Saw this article in the Straits Times this morning, and was reminded that I had wanted to follow up on the issue of drug resistance in Neisseria gonorrhoeae. There has not been a case of “super gonorrhoea” in Singapore to my knowledge, but it is a matter of time before such cases appear locally.
Neisseria gonorrhoeae is a Gram-negative coccoid bacterium (a microscope view below) that is the cause of the sexually-transmitted disease gonorrhea as well as other disease manifestations such as septic arthritis, gonorrhea throat (which presents as sore throat), disseminated gonococcemia, and gonococcoal keratoconjunctivitis (which presents as red eye). The bacterium was discovered in 1879 by German physician Dr Albert Ludwig Sigesmund Neisser.
It is an ancient disease of humans, with a (perhaps outdated) argument that the first description can be found in 黄帝内经 (the Yellow Emperor’s Classic of Medicine) which dates back to 2,600 BC. The Greek physician Aelius Galenus was believed to have named the disease gonorrhea (after “gonos” – semen and “rhoea” – flow) because he mistook the flow of pus from the urethra for “involuntary flow of semen”. The disease is also mentioned in the Bible (Leviticus 15:2 “Speak unto the children of Israel, and say unto them, when any man hath a running issue out of his flesh, because of his issue he is unclean.”), although of course, this could similarly refer to chlamydial urethretis.
It is the second most common notifiable sexually transmitted infection in Singapore, with 1,872 cases in 2016.
A variety of compounds were used to treat gonorrhea with mixed success until the discovery of antibiotics, with first sulfa drugs and then penicillin being used with resounding success. The picture below, available on Wikipedia, expresses the situation then better than a thousand words. I was told an apocryphal story by an old American physician that penicillin was preferentially used – because of its scarcity during World War II – to treat soldiers with gonorrhea and syphilis rather than those with infected war injuries, as the former could return to the battlefield (the latter would normally be shipped home). I was subsequently unable to substantiate this story, however,
As with many other pathogens, Neisseria gonorrhoeae soon developed resistance to many of the different antibiotics used in its treatment. This is detailed in an excellent article by Unemo and Shafer in Clinical Microbiology Reviews in 2014, and I include their nice timeline of drug use and resistance, along with the mechanisms of drug resistance, below.
Penicillin was the mainstay of gonorrhea treatment until the 1970’s, when the spread of plasmid-mediated penicillinases put the final nail in the coffin of a drug that had already seen multiple treatment failures worldwide as a consequence of cumulative chromosomal mutations that reduced the affinity of penicillin-binding proteins to penicillin as well as those that reduced penetration or increased efflux of the drug from the bacterium.
Tetracyclines (i.e. doxycycline) fared a little better, but by the 1980s, the story of tetracycline resistance mirrored that of penicillin resistance, with the emergence and spread of a plasmid-mediated tetM on top of background chromosomal mutations that resulted in high-level tetracycline resistance. tetM belongs to a common bacterial family of ribosomal protection proteins that directly dislodges tetracycline molecules that bind to and affect the ribosomes in bacteria.
The fluoroquinolones became widely used in the 1980s to treat gonorrhea and other sexually-transmitted infections, but as with other bacteria, resistance to this class of antibiotics soon developed in the form of chromosomal mutations that resulted in fluoroquinolone target modifications. These fluoroquinolone-resistant bacteria arose in multiple locations globally and spread rapidly, resulting in fluoroquinolones being removed from the published treatment guidelines for gonorrhea by the end of the first decade of the 21st century. More than 70% of N. gonorrhoeae isolates in Singapore are resistant to ciprofloxacin, a situation that has remained unchanged for more than a decade. The situation is little better in the region.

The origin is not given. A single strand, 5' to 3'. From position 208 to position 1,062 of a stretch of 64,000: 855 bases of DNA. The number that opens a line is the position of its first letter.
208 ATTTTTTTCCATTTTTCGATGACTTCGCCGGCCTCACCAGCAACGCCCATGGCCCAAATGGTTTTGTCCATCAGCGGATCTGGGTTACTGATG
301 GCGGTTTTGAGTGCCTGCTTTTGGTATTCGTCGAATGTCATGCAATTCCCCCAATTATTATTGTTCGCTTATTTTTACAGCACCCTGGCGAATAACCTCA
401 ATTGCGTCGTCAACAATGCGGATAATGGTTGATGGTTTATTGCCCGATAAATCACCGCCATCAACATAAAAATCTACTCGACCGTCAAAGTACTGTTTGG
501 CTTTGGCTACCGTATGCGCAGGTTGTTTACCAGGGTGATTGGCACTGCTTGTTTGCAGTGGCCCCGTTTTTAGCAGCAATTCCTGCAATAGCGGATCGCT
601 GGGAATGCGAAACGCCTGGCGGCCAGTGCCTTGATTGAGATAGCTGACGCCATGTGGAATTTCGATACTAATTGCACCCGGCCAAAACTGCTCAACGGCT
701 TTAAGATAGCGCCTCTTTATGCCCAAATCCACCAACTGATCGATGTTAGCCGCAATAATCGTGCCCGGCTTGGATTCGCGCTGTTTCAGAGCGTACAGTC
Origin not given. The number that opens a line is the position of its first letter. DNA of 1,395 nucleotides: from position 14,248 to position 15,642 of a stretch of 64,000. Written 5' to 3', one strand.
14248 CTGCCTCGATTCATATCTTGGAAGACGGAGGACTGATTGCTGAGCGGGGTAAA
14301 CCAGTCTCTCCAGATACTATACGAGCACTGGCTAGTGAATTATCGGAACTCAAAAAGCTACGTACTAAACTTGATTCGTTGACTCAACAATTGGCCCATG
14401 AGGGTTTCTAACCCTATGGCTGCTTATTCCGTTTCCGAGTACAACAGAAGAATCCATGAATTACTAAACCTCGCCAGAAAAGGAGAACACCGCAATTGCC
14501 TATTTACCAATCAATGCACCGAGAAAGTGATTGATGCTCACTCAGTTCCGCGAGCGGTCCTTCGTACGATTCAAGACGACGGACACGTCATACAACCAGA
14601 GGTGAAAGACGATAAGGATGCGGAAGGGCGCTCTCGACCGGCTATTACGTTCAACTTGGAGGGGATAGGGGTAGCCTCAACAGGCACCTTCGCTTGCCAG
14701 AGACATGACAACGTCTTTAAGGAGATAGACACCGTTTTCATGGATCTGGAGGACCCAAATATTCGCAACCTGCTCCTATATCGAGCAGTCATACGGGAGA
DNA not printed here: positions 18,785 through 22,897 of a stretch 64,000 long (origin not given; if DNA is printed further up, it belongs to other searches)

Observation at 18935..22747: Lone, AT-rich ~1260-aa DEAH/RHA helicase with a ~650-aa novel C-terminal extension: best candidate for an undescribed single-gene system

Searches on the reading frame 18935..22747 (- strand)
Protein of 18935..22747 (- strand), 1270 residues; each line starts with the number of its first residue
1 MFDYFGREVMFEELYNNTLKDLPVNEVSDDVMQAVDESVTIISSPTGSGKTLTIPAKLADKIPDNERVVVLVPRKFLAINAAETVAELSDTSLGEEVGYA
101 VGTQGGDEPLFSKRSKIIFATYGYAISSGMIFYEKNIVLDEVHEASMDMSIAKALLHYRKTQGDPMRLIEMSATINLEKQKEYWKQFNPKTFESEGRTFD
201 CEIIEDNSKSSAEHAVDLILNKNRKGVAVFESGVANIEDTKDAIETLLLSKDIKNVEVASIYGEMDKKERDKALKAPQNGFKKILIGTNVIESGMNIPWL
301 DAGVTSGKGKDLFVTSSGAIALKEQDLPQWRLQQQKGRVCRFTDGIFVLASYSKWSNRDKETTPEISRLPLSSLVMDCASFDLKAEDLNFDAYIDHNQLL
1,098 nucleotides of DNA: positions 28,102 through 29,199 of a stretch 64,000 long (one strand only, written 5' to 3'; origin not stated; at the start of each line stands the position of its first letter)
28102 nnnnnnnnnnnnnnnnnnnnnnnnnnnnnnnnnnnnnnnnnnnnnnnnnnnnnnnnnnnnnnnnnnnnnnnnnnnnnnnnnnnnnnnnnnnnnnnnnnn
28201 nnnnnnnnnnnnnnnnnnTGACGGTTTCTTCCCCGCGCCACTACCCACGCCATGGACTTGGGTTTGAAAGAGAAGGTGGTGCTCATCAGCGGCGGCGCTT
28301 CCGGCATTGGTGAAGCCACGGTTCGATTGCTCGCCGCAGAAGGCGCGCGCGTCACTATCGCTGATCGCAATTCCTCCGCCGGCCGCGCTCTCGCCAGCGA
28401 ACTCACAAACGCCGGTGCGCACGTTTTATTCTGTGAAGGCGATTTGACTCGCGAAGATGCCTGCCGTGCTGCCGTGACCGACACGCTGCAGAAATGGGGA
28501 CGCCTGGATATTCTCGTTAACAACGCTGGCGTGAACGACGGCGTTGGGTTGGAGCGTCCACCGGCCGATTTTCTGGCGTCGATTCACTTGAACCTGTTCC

“Super gonorrhea” as used in the press defines cases of gonorrhea where the current combination treatment regimen of an extended-spectrum cephalosporin (commonly ceftriaxone) and the macrolide azithromycin have failed. These cases are rare at present, but there is little reason to believe that such extensively drug-resistant (XDR) gonococcal strains will not spread, given the history of gonococcal antibiotic resistance as outlined above. Ceftriaxone resistance is mediated by a combination of chromosomal mutations that both reduce the affinity of penicillin-binding proteins to the drug as well as increase the speed at which the drug is pumped out from the bacterium, whereas azithromycin resistance is caused both by drug extrusion and chromosomal mutations that modify the target site.
Unlike the case with other Gram-negative bacteria, there are still a fair number of drugs that can be used against “super gonorrhea”. The challenge is that gonorrhea like many sexually transmitted infections has conventionally been treated in an outpatient setting, and there is an implicit paradigm that such treatment should be short-term – preferably single dose (to avoid the issue of non-adherence) – cheap, safe and effective. The issue is that these other drugs are either less effective (i.e. gentamicin single dose has a pooled cure rate of only 91.5% and will need to be combined with a second effective drug) or expensive (ertapenem, tigecycline, and newer-generation fluoroquinolones). Clinical trials will also need to be performed for the newer drugs, and suitable combinations that are applicable for an outpatient setting will need to be developed.